STOXX’s Singhal: Thematics could follow sectors in becoming a portfolio staple

There is nothing passive about indexing and nowhere is this more true than in the dynamic landscape of future themes

Jamie Gordon

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A key evolution to watch within thematic strategies is not just their increasing sophistication but their growing presence within mainstream investment portfolios, according to Arun Singhal, managing director and global head of product management at STOXX.

Index construction in equities has shifted through rapid tides over the past century. From popular market cap-weighted benchmarks to small caps and sectors decades ago, to smart beta and now a growing range of increasingly granular future themes.

Facilitating this latter shift has been the proliferation of new data sets – from specific revenue segments, to wording in company documents, to patent filings – alongside the technology necessary to synthesise vast amounts of raw inputs and wrap them within transparent strategies.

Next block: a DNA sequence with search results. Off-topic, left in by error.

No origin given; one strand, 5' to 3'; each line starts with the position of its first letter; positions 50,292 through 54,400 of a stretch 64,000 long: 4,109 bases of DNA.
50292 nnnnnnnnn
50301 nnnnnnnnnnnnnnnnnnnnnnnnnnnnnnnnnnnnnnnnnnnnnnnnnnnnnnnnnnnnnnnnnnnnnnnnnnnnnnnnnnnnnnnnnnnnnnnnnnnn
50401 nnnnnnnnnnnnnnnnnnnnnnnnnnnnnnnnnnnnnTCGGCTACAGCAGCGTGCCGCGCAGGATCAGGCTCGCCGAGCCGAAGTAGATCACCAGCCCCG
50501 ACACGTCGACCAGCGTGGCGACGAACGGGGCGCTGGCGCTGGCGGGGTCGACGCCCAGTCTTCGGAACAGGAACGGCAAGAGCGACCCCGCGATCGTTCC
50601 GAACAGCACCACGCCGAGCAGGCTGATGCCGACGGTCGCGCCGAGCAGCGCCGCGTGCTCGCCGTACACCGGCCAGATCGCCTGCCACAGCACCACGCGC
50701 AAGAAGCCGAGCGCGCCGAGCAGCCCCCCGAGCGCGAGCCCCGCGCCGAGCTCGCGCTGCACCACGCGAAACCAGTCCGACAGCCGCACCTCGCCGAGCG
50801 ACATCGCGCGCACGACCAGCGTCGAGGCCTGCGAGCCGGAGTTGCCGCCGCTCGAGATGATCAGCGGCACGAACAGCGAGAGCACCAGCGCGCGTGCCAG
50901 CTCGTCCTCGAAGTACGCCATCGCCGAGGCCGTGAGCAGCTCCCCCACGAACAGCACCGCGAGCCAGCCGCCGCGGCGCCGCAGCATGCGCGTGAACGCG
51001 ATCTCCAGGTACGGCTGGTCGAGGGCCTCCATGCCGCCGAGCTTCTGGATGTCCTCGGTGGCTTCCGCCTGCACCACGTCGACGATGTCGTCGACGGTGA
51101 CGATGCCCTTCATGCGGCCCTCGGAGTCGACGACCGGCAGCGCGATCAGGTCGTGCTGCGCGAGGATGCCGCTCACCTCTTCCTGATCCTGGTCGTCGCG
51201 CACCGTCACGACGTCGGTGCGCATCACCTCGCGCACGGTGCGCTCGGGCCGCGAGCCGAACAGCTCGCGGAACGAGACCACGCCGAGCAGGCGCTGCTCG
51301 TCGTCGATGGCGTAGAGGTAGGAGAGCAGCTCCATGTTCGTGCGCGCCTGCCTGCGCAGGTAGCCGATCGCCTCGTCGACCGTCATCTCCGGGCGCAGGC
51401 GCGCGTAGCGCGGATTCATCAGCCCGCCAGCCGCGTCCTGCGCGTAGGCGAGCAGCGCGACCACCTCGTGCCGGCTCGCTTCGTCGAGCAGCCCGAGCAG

What are the key differences between today’s rules-based thematic strategies and those a decade ago?

A decade ago, thematic investing – and investing broadly – was in a very different shape to where it is today. It is the age-old buzz words, technology, data, the acceleration of this entire industry has allowed us to capture more nuanced exposures and markets.

A decade ago, you were looking at regional or revenue-based allocation of firms. Today we are still using revenue to capture different themes, but a lot of other data sets and signals are now available.